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Hello from your new Chaplain

Kat Timms New Kingsley Chaplain

Hello, my name is Kat Timms, I am the Chaplain at Kingsley School; a phrase I am still getting used to saying.

I hope that you have got over the initial shock of being back in the school routine.  I love summer and all the adventures it has to offer, but I returned to school with a fresh anticipation this year because I find myself in a new role having the privilege of being Chaplain here at Kingsley.

On my very first day as Chaplain, in my induction service I had to come face-to-face with the challenge –  that is standing in front of the assembled school, and whilst knowing without a doubt that this was the job for me,  I none the less had that slight nag in my stomach that this was something new.

I come to the role of chaplain having chosen faith when I was 17. As a child, I attended Sunday School at the local Methodist chapel near the dairy farm where my family still farm. It was then that I recognised that I couldn’t live off a second-hand faith from my parents, or grandparents, but that this Jesus I had been told about my whole life needed a choice to follow or not to follow.

My life since then has held many adventures, University for a degree specialising in furniture and ceramics. Travelling to Bosnia, South Africa and Uganda on mission trips; working with children and young people affected by war. Closer to home I worked for South West Youth Ministries before training as a teacher.

To start my Chaplain’s assemblies, both in the Junior and Senior school, we talked about what makes me, me?  The fact that I too was a baby once. My interests are  in the great outdoors, love of walking and drinking tea! My love of making and fixing things demonstrated clearly in my beloved van, a van any ‘George Clarke’s Amazing Spaces’ fans would be proud of. We talked about my big family and my large collection of cousins. Through photographs, I introduced the students to my wonderful grandparents and – although very much missed – how they still play an important role in the way I think and act. Most importantly I talked about my relationship with Jesus and how that makes me who I am.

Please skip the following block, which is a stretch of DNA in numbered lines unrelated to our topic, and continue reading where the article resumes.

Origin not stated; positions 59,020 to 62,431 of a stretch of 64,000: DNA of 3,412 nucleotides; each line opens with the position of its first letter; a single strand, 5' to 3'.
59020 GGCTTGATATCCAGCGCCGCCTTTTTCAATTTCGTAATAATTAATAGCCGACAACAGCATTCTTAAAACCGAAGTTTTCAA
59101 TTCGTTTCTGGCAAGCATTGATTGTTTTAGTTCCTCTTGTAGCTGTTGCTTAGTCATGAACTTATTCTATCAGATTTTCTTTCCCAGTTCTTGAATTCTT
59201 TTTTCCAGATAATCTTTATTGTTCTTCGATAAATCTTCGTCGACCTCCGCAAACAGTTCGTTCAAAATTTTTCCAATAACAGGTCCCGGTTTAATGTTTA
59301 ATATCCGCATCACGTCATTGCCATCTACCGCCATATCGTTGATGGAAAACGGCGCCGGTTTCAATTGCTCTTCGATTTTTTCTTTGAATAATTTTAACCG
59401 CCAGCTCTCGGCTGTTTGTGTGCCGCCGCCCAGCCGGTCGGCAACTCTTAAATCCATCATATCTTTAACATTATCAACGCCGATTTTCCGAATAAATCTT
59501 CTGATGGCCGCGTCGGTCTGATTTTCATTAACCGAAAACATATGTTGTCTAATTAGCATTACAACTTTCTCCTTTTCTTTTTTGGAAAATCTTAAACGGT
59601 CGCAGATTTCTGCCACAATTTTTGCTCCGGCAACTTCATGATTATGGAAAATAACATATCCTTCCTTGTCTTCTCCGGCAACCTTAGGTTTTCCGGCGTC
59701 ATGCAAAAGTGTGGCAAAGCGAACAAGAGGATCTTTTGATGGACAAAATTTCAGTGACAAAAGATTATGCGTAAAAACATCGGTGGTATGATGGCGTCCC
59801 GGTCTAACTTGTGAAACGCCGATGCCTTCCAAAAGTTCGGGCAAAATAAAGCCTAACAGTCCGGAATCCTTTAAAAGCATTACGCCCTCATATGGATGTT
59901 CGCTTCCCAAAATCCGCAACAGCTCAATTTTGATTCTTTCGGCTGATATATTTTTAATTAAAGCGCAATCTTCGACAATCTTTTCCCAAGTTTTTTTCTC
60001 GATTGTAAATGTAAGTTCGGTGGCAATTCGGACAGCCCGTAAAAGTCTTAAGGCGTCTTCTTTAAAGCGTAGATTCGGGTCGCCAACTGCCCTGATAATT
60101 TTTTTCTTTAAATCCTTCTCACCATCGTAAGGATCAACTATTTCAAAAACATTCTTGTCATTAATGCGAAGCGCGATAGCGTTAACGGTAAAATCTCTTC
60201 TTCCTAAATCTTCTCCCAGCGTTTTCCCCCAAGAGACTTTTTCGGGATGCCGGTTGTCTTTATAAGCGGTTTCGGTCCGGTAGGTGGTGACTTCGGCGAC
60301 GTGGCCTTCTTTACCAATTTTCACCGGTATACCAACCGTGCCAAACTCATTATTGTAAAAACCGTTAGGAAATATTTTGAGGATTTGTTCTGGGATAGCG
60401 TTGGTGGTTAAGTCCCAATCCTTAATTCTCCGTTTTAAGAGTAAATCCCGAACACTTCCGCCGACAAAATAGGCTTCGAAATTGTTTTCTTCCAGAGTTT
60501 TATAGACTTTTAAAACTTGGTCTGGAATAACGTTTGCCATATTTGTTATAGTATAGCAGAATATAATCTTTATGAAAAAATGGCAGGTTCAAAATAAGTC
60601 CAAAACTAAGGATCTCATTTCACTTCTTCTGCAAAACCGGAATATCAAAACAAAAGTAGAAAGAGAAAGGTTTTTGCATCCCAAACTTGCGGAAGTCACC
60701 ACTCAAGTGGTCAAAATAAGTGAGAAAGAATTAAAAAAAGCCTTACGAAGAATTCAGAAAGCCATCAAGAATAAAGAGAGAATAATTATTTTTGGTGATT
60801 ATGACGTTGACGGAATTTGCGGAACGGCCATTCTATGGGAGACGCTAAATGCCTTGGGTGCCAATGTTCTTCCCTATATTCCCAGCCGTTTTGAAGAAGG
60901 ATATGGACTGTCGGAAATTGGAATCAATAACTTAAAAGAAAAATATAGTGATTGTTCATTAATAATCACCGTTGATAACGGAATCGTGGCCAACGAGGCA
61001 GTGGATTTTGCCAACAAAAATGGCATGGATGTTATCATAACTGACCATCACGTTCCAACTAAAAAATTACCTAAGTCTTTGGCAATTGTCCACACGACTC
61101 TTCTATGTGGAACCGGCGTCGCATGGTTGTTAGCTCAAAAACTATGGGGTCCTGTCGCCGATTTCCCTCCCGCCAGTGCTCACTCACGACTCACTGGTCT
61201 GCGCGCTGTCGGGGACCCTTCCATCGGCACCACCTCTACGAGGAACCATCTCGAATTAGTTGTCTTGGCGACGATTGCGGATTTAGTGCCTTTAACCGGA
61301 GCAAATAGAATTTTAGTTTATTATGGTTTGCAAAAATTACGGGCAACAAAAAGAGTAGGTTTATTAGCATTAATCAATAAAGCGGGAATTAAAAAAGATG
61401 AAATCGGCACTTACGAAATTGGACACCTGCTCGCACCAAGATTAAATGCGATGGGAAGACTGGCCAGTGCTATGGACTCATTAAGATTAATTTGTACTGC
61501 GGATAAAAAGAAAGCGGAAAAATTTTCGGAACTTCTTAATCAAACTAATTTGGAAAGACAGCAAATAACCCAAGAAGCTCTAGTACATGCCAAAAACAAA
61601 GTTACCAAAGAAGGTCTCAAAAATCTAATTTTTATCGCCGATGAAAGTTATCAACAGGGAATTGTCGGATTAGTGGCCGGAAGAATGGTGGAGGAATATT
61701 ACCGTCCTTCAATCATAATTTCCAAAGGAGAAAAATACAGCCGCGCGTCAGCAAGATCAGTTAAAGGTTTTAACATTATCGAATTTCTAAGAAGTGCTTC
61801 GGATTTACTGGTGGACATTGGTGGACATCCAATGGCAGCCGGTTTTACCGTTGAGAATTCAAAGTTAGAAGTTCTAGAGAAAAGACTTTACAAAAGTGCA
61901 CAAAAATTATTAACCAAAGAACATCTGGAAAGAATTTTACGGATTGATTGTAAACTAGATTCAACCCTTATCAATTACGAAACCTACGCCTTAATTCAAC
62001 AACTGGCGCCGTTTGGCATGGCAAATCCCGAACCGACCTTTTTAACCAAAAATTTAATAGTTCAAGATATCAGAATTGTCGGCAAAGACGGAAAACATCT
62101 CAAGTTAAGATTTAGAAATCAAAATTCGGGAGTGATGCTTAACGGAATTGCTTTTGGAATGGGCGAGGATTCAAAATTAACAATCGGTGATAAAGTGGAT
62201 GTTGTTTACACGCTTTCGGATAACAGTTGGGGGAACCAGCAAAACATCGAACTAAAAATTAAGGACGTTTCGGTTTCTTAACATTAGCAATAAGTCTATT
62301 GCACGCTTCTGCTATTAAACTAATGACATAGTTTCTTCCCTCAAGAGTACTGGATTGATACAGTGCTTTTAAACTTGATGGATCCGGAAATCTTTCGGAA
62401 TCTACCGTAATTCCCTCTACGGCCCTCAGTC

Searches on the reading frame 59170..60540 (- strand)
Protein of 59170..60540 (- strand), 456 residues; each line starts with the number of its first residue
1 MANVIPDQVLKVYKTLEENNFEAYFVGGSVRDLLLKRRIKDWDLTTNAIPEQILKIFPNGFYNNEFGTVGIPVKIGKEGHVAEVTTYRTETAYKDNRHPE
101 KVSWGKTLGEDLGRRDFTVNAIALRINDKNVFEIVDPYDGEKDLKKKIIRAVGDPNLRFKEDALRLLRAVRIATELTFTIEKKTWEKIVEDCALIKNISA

Reflecting on the week’s assemblies I asked pupils in boarder’s chapel to ask ourselves who we are and consider that fact that we cannot live independently. We were designed to live in community with each other, all human contact has an effect on us, in one way or another. We cannot exist without each other. We were designed to complement each other. When God made Adam he recognised that he was not complete – his response was to make Eve.

“Adam has certain gifts Eve has certain gifts but it was only when the two made up what was lacking in the other that we became fully human.”

“You are not human because you think; you are human because you participate in relationship.”                         Archbishop Desmond Tutu

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